Esmeralda Carballo Ramirez v. Jefferson Sessions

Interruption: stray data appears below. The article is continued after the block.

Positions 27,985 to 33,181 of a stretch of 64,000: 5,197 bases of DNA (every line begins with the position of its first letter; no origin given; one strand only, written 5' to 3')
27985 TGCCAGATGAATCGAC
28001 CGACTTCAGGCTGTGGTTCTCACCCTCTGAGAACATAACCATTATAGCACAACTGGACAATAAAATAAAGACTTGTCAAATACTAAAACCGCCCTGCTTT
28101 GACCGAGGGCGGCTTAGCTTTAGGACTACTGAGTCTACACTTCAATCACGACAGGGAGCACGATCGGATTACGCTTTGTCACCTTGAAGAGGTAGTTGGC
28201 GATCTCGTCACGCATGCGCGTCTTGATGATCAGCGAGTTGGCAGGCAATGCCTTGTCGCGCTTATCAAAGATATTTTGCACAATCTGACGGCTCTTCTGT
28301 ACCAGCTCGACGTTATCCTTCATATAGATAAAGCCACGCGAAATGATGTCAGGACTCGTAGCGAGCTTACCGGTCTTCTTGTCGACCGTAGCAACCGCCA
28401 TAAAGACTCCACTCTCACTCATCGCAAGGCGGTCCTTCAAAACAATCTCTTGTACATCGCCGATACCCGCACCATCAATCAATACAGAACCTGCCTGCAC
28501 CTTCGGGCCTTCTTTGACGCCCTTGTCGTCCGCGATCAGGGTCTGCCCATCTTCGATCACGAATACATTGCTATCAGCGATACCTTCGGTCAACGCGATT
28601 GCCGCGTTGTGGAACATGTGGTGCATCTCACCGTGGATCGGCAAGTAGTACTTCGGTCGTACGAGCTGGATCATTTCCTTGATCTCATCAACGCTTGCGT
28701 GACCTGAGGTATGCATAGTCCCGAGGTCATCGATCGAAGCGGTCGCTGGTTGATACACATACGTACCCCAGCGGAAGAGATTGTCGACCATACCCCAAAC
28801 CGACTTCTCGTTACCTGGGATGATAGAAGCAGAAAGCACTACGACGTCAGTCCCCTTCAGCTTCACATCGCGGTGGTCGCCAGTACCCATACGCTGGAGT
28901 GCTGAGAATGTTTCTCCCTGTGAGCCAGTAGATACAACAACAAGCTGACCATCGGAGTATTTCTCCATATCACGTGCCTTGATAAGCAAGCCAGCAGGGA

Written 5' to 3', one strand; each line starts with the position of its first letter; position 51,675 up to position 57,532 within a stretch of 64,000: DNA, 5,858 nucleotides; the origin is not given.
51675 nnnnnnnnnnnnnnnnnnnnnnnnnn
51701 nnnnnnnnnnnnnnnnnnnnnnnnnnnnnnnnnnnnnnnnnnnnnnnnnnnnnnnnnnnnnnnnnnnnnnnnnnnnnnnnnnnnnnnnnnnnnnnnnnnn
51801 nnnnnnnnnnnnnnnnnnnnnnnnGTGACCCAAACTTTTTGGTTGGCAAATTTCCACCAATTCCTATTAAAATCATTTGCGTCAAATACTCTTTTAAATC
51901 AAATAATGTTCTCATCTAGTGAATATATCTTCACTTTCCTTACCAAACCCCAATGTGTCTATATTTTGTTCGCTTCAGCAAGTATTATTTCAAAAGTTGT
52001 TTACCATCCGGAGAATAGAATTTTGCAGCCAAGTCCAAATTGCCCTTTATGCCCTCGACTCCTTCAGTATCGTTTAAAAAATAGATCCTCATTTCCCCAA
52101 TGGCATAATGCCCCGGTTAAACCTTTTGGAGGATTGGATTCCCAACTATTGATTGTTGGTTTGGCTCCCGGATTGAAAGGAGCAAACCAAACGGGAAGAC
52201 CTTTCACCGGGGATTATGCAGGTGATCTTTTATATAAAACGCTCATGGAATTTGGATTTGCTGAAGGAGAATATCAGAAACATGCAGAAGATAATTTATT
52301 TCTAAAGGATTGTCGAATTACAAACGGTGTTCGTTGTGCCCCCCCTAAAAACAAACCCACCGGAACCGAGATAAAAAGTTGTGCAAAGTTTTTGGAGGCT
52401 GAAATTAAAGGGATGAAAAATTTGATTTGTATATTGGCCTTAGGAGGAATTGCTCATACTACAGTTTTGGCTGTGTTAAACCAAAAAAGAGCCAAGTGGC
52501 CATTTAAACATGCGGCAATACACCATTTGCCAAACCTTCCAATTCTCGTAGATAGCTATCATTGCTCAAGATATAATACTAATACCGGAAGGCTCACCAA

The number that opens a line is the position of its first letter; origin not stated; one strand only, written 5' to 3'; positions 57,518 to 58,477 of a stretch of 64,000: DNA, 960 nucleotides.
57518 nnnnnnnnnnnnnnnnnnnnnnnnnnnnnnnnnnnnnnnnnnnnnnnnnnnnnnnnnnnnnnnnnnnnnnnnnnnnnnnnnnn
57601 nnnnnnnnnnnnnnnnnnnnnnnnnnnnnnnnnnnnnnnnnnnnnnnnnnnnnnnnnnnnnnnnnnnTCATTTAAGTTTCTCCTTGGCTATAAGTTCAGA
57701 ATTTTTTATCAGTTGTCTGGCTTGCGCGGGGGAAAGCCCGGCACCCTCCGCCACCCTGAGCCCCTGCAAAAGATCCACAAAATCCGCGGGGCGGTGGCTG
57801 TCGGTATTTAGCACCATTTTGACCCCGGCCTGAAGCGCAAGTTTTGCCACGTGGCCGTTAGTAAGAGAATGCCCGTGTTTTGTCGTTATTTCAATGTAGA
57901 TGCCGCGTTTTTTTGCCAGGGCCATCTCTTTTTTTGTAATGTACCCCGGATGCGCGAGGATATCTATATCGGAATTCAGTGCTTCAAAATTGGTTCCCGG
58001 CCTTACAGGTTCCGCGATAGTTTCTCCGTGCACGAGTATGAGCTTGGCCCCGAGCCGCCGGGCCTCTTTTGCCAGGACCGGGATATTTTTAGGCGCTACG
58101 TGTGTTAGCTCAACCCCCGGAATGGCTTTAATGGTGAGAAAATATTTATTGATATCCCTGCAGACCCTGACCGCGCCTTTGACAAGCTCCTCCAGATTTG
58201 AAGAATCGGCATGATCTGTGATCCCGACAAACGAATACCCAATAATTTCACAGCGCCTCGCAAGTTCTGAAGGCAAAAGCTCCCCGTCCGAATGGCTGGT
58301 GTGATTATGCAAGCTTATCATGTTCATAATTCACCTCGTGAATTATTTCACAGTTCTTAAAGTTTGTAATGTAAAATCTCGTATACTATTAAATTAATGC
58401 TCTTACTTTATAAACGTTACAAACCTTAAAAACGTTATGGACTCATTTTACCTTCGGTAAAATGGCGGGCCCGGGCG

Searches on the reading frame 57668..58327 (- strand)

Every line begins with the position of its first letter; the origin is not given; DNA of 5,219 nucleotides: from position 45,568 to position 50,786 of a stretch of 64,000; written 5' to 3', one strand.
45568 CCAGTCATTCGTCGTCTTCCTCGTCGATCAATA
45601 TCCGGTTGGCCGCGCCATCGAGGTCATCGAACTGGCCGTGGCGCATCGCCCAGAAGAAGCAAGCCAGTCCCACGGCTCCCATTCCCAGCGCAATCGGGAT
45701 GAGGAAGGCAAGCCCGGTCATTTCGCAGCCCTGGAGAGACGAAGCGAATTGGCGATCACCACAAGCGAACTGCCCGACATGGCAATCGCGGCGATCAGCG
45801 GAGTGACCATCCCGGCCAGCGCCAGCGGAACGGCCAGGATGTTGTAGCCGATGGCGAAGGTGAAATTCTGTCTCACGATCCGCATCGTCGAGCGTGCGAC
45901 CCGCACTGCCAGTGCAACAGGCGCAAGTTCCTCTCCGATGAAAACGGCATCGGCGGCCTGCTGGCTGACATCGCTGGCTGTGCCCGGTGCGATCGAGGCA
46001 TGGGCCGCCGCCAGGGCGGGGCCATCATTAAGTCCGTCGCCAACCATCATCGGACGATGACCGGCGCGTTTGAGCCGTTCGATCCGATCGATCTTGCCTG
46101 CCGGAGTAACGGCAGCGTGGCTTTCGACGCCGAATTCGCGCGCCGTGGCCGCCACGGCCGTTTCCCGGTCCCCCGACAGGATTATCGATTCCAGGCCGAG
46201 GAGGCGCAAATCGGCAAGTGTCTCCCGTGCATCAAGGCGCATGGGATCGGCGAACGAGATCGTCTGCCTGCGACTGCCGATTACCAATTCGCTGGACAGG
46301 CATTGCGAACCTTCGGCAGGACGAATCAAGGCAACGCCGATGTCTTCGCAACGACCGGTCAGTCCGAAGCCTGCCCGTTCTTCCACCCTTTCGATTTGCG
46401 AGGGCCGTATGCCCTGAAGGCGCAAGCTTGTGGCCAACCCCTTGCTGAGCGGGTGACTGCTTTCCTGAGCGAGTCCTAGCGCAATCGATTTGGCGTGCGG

NOT FOR PUBLICATION FILED UNITED STATES COURT OF APPEALS DEC 21 2017 MOLLY C. DWYER, CLERK U.S. COURT OF APPEALS FOR THE NINTH CIRCUIT ESMERALDA CARBALLO RAMIREZ, No. 16-71083 Petitioner, Agency No. A061-141-792 v. MEMORANDUM* JEFFERSON B. SESSIONS III, Attorney General, Respondent. On Petition for Review of an Order of the Board of Immigration Appeals Submitted December 18, 2017** Before: WALLACE, SILVERMAN, and BYBEE, Circuit Judges. Esmeralda Carballo Ramirez, a native and citizen of Mexico, petitions for review of the Board of Immigration Appeals’ (“BIA”) order dismissing her appeal from an immigration judge’s removal order, and denying her motion to remand. We have jurisdiction under 8 U.S.C. § 1252. We review for abuse of discretion the denial of a motion to remand, and review de novo constitutional claims. Vargas- * This disposition is not appropriate for publication and is not precedent except as provided by Ninth Circuit Rule 36-3. ** The panel unanimously concludes this case is suitable for decision without oral argument. See Fed. R. App. P. 34(a)(2). Hernandez v. Gonzales, 497 F.3d 919, 923, 921 (9th Cir. 2007). We review for substantial evidence the agency’s factual findings. Tamang v. Holder, 598 F.3d 1083, 1088 (9th Cir. 2010). We deny the petition for review. The BIA did not abuse its discretion in denying Carballo Ramirez’s motion to remand based on ineffective assistance of counsel, where she failed to establish prejudice resulting from her prior attorney’s alleged ineffective assistance. See Mohammed v. Gonzales, 400 F.3d 785, 793-94 (9th Cir. 2005) (to prevail on an ineffective assistance of counsel claim, a petitioner must demonstrate that counsel’s performance may have affected the outcome of the proceedings). To the extent Carballo Ramirez challenges the agency’s finding of removability, substantial evidence supports the agency’s finding that she is removable under 8 U.S.C. § 1182(a)(6)(E)(i), where she knowingly assisted another alien in seeking entry into the United States in violation of the law. See Altamirano v. Gonzales, 427 F.3d 586, 592 (9th Cir. 2005) (requiring an affirmative act of assistance in order to establish alien smuggling). Carballo Ramirez did not demonstrate that her statements to immigration officials at the border were inaccurate or obtained by coercion. See Espinoza v. INS, 45 F.3d 308, 310 (9th Cir. 1995) (the sole test for admission of evidence is whether the evidence is probative and its admission is fundamentally fair; information on an 2 16-71083 authenticated immigration form is presumed to be reliable in the absence of evidence to the contrary presented by the alien). In light of our disposition, we do not reach Carballo Ramirez’s remaining contentions regarding whether prior counsel erred and the necessity of complying with the requirements of Matter of Lozada, 19 I. & N. Dec. 637 (BIA 1988). See Simeonov v. Ashcroft, 371 F.3d 532, 538 (9th Cir. 2004) (courts and agencies are not required to decide issues unnecessary to the results they reach). PETITION FOR REVIEW DENIED. 3 16-71083 16-71083 Court of Appeals for the Ninth Circuit ca9 9th Cir. Esmeralda Carballo Ramirez ...

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